Health workers should provide the consumer information sheet – Nyxoid® to clients receiving Nyxoid®.

This information is specifically for the opioid overdose response and take home naloxone intervention.

Last updated: 04 November 2019
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Preventing and responding to opioid overdose - Nyxoid®

When is the risk of opioid overdose increased?

  • Using again after a break with reduced tolerance (e.g. after hospital or drug-free treatment, detox, prison).
  • Mixing opioids with other sedating drugs – such as alcohol or benzos (e.g. diazepam, alprazolam).
  • Using a greater amount (or purity) of opioid than usual.
  • Injecting instead of other ways of using (e.g. swallowing, snorting, smoking).
  • Having other health problems (e.g. a major infection, fever).
  • Using by yourself – with no one able to call for help.

How to recognise an opioid overdose?

  • Person is unconscious and does not respond to their name or physical stimulus (e.g. squeezing their shoulder).
  • Person has blue lips, tongue and hands, cool pale skin.
  • Person is breathing infrequently, snoring or not breathing at all.
  • ‘Pinned’ (small) pupils.

How to respond to an opioid overdose?

  1. Danger and call for help: Check the environment is safe – clear away any uncapped needles or other sharp objects. Call for help from other people if you are alone.
  2. Is this an overdose? Look for pale cold skin, not breathing normally and unable to rouse the person by calling their name or squeezing their shoulder.
  3. Call an Ambulance: Call 000 and follow instructions. Let them know you think it may be an overdose. Police do NOT routinely attend.
  4. Administer Naloxone (Nyxoid®) while waiting for Ambulance: Spray one dose (one spray) of Nyxoid® by inserting the nozzle in the person’s nostril. Do not test the device before inserting it. Note time given.
    1. Lie the person on their back, with their head tilted back
    2. Check the nose is clear
    3. Peel the backing off the pack to remove the Nyxoid® device from its packaging. There are two devices in each pack
    4. Hold Nyxoid® device with your thumb on the bottom of the plunger and your first and middle fingers on either side of the nozzle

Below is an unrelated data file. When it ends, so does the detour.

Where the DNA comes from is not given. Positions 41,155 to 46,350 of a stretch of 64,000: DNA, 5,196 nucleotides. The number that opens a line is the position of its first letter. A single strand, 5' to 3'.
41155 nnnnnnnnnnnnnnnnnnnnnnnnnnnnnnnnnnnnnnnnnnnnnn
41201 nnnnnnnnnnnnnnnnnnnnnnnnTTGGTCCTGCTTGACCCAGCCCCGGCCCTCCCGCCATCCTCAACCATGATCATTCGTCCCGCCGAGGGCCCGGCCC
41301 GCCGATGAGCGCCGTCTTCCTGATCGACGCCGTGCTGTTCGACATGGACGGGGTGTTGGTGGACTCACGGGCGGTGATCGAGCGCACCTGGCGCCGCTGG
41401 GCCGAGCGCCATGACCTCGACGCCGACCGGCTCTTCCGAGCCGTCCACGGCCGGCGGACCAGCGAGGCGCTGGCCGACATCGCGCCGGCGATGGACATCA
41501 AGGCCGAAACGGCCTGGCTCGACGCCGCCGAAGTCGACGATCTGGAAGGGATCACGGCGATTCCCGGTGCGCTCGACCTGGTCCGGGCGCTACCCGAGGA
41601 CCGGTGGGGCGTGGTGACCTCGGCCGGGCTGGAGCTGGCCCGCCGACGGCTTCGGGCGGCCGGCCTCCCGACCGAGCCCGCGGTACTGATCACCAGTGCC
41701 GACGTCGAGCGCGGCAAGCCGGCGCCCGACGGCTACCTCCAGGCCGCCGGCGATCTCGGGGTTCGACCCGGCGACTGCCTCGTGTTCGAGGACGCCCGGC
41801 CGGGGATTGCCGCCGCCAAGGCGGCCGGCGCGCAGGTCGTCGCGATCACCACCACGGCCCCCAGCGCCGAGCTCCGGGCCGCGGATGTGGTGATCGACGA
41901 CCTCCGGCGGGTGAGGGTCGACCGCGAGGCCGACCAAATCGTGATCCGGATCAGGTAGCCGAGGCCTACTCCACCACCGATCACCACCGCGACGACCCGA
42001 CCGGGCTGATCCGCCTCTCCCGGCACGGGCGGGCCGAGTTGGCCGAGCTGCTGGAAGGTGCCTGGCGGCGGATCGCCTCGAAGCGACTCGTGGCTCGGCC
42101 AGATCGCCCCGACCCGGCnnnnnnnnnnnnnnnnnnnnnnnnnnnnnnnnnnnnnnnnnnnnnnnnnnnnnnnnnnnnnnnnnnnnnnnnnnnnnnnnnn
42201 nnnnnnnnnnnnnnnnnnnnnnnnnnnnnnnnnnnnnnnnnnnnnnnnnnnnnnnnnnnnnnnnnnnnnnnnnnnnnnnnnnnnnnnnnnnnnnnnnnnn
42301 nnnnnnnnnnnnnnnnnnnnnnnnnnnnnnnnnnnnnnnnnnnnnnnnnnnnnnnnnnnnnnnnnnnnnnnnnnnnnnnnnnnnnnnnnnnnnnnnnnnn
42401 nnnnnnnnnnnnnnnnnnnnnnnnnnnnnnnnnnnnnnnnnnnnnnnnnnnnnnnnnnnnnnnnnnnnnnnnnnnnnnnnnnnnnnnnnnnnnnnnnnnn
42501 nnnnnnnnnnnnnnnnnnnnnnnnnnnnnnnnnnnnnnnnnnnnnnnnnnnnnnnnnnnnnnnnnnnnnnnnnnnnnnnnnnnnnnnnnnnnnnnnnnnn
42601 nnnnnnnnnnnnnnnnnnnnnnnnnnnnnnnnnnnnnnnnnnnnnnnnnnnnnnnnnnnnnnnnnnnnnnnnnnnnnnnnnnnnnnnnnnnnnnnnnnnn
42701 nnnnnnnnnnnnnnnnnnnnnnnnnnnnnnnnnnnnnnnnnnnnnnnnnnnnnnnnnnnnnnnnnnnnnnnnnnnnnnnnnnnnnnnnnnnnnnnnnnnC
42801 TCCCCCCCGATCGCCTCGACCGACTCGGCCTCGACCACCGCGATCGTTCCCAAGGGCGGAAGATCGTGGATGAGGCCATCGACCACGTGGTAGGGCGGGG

5. Insert nozzle in one nostril. Press firmly on the plunger until it clicks to give the dose
    6. If person doesn’t recover in 2 to 3 minutes use the second device to give a second dose in other nostril
  5. Airways and breathing: If not breathing normally, clear airways and provide rescue breathing (if you know how):
    1. Roll the person onto their back
    2. Place one hand on forehead and place other hand under chin
    3. Tilt head backwards to open the airwayClear the airway of any blockages
    4. Pinch off nose and seal your mouth over theirs and give 2 quick breaths
  6. Recovery: If person recovers, put them into recovery position:
    1. Roll person onto side (see diagram)
    2. Tilt head back: airway open, mouth open pointing towards the ground.
    3. Clear any obstructions from their mouth or throat
    4. Listen and look for normal breathing.

If person is not recovering, repeat naloxone sprays every 2 to 3 minutes. Commence CPR if you know how. Continue until ambulance arrives.

Stay until the ambulance comes: After using Nyxoid® intranasal naloxone spray, keep the devices and hand to the ambulance crew so that they know it has been administered..

Naloxone is used to reverse opioid overdose (e.g. heroin, morphine, oxycodone, methadone). It takes two to five minutes to start working and effects last about 30-90 minutes.

For information and support on drug treatment call ADIS 24 hours a day, seven days a week on free call 1800 250 015 from anywhere in Australia. ​

Page Updated: Monday 4 November 2019
Contact page owner: Centre for Population Health